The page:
Security on the Agenda at Upcoming Arakanese Conference in Myanmar

Security on the Agenda at Upcoming Arakanese Conference

Ethnic Arakanese leaders Kyaw Han, Thar Ban, Hla Saw and Khaing Thu Kha (from left to right) give a press conference in Chiang Mai on Feb. 10, 2014. (Photo: Nyein Zaw / The Irrawaddy)

CHIANG MAI, Thailand – Ethnic leaders in western Burma’s troubled Arakan State are planning to hold a major conference in April, which will include discussions of the security situation in the state.

At a press conference following a meeting of Arakanese politicians, women’s advocates and civil society groups in the northern Thai city of Chiang Mai on Sunday, organizers announced that the conference will be held from April 27 to May 1 in Kyauk Phyu.

Head of the organizing committee, Thar Ban, said the conference would
promote “unity, equality and justice for the Arakan people, and foster a peaceful and developed Arakanese society.”

“[We] will discuss safety and security for the Arakanese and the root cause of the religious and communal strife in Arakan society,” said Thar Ban—who is also the patron of the Arakan League for Democracy (ALD).

He said leaders would also discuss demands that the local population benefits from the major development projects underway in Arakan State that could bring large revenue to the government.

“We will also talk about resource sharing for the local residents from the economic development projects such as Kyauk Phyu’s special economic zone and the Shwe gas pipeline,” he said, referring to a major port development and a natural gas project that, along with a parallel oil pipeline, will open up a route for China to import transport fossil fuels directly from the Bay of Bengal.

He said representatives from all seven recognized ethnic sub groups in the state— Arakanese (Rakhine), Kwe Myi, Daingnet, Maramagyi, Mro (Wakim), Thet and Kaman Muslims—would be invited.

Rohingya Muslims, who are not a recognized ethnic group in Burma and are therefore barred from citizenship, will not be represented at the conference, despite making up a large proportion of those killed or displaced by inter-communal violence in the state since mid-2012.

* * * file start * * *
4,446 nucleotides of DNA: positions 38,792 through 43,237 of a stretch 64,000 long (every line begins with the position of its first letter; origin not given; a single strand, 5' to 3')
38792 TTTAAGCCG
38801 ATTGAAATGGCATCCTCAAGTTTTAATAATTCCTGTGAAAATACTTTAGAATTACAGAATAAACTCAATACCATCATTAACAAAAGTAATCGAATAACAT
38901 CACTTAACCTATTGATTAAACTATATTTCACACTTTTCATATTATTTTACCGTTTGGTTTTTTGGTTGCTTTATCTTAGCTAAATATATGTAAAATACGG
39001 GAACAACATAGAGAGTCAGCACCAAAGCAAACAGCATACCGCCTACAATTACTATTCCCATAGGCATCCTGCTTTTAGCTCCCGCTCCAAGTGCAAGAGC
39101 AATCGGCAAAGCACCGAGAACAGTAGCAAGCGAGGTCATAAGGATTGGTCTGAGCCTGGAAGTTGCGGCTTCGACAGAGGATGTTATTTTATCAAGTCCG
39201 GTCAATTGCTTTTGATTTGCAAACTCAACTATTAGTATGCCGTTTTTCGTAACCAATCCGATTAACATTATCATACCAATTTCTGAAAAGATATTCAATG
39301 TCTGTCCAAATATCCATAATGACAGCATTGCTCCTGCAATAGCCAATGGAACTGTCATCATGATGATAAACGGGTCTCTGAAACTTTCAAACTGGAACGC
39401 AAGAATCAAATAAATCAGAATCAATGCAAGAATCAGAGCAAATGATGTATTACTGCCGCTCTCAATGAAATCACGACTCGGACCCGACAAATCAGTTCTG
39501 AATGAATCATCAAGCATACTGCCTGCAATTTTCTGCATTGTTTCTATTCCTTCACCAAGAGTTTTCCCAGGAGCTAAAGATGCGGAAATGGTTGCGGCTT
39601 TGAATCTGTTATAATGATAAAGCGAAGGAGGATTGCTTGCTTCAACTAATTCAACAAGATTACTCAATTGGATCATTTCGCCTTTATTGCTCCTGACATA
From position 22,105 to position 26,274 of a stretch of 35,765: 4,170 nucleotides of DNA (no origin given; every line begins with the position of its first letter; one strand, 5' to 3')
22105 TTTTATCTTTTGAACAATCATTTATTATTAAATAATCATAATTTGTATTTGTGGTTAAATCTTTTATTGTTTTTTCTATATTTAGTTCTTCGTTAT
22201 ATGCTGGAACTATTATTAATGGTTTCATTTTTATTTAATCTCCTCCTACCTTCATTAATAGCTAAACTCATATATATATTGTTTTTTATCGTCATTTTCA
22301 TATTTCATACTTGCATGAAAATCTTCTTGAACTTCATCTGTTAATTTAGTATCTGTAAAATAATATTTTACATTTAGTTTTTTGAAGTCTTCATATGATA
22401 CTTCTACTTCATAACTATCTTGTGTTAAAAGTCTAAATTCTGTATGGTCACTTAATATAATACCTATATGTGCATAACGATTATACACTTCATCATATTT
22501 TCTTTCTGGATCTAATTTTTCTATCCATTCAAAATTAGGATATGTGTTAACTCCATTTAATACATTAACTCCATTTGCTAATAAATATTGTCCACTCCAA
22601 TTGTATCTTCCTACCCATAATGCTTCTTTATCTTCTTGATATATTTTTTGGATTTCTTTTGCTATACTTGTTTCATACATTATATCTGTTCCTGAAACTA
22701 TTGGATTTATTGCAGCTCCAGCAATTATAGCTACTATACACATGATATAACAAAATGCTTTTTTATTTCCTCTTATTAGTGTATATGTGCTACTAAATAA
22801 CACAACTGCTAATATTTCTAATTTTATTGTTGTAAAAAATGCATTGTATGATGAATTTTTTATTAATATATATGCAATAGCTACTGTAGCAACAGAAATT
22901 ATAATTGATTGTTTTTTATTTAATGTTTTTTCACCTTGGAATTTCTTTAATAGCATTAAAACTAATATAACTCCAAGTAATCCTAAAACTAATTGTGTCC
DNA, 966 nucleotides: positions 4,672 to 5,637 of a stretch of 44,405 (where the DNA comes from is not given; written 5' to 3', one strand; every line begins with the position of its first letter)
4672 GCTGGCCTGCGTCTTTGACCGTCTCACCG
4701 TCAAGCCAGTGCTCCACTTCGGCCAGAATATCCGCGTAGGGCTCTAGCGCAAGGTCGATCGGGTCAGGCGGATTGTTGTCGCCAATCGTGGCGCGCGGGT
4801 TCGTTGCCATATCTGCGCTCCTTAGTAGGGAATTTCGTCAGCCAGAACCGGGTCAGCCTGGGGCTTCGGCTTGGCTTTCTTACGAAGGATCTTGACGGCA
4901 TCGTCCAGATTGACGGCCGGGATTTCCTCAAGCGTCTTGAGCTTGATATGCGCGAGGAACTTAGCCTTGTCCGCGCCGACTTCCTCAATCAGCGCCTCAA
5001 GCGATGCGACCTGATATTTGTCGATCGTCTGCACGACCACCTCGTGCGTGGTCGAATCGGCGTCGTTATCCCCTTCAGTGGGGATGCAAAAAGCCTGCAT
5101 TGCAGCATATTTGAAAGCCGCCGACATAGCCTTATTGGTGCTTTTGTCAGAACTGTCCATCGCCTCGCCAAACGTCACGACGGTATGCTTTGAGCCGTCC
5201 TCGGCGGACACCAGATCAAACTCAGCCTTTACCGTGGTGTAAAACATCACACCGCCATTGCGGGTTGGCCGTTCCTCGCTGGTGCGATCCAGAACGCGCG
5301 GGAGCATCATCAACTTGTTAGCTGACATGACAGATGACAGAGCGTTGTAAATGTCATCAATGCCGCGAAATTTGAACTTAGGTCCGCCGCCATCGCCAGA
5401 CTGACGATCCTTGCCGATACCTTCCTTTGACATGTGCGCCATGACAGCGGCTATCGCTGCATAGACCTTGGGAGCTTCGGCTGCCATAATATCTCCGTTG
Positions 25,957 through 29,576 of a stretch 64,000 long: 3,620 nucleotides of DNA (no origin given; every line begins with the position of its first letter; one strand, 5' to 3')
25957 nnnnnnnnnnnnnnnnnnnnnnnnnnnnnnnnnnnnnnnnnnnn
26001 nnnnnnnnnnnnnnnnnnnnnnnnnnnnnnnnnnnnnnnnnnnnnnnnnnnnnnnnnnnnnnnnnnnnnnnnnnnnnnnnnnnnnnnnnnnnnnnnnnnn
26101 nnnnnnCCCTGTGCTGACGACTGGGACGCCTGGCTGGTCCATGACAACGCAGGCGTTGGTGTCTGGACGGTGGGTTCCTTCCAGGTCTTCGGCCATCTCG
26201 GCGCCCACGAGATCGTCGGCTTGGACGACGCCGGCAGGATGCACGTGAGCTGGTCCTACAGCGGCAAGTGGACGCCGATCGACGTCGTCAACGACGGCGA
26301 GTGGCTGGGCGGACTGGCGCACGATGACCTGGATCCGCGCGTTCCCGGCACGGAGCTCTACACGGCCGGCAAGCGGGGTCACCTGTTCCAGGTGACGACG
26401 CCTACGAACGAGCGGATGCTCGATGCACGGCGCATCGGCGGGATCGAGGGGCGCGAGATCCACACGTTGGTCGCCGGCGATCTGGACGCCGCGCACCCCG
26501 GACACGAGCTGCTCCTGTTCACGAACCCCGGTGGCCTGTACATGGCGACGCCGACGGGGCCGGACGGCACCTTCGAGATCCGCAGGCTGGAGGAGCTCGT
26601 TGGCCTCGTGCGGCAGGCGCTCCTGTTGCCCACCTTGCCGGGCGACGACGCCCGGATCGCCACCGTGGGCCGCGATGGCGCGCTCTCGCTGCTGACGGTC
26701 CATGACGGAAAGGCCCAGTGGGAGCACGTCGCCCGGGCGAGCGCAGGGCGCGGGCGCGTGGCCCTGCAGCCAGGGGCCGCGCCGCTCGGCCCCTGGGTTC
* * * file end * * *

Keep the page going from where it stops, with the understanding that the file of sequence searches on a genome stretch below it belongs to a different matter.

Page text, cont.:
In the most recent reported violence, a police officer went missing during a clash in Maungdaw Township in January. Dozens of Rohingya were killed in a subsequent crackdown, according to accounts cited by rights groups and the United Nations.

In September and October, the Kaman Muslim population in southern Arakan’s Thandwe Township was also hit by violence, when villages were attacked by mobs of Arakanese Buddhists.

Hla Saw, vice chairman of the conference organizing committee and secretary of the Rakhine Nationalities Development Party (RNDP), said the state’s ethnic conflict had a long history that was often overlooked in the discussion of violence during the past two years.

“We need to discuss how to develop a specific strategy for the future of Arakan State, as we are now facing with great challenges…. [The challenge] of communal conflict is deep rooted,” he said, stressing that the problem could not be solved hastily.

“The international community and some media have been biased as they are not aware of the long history of conflict. Then radical Bengalis outside of the country have taken advantage of the political and media openness.

The two Arakanese political parties, the ALD and RNDP, are set to merge to form the Arakan National Party. The merger is awaiting official approval, but that is expected to come this month.

Hla Saw said the organizing meeting was held in Chiang Mai because some groups, like the Arakan Army, were still armed and could therefore be labeled unlawful associations by the Burma government.

He said he hoped all groups would be able to attend the conference inside Burma.

“We will have to discuss with the Myanmar Peace Center because of the participation of the exiled groups, such as those in Thailand or Bangladesh. We will have to talk with minister U Aung Min about their safety, to ensure legal action will not be taken against them as they have been outside of the country,” he said.

The conference will be the first meeting of all Arakan State’s recognized ethnic groups since a large conference in Myebon Township in 1946, two years before Burma’s independence.

In September last year, about 300 Arakanese from 17 townships across Arakan State attended an Arakan State Public Meeting in Rathaetaung Township, where inter-communal strife in the state was also discussed.


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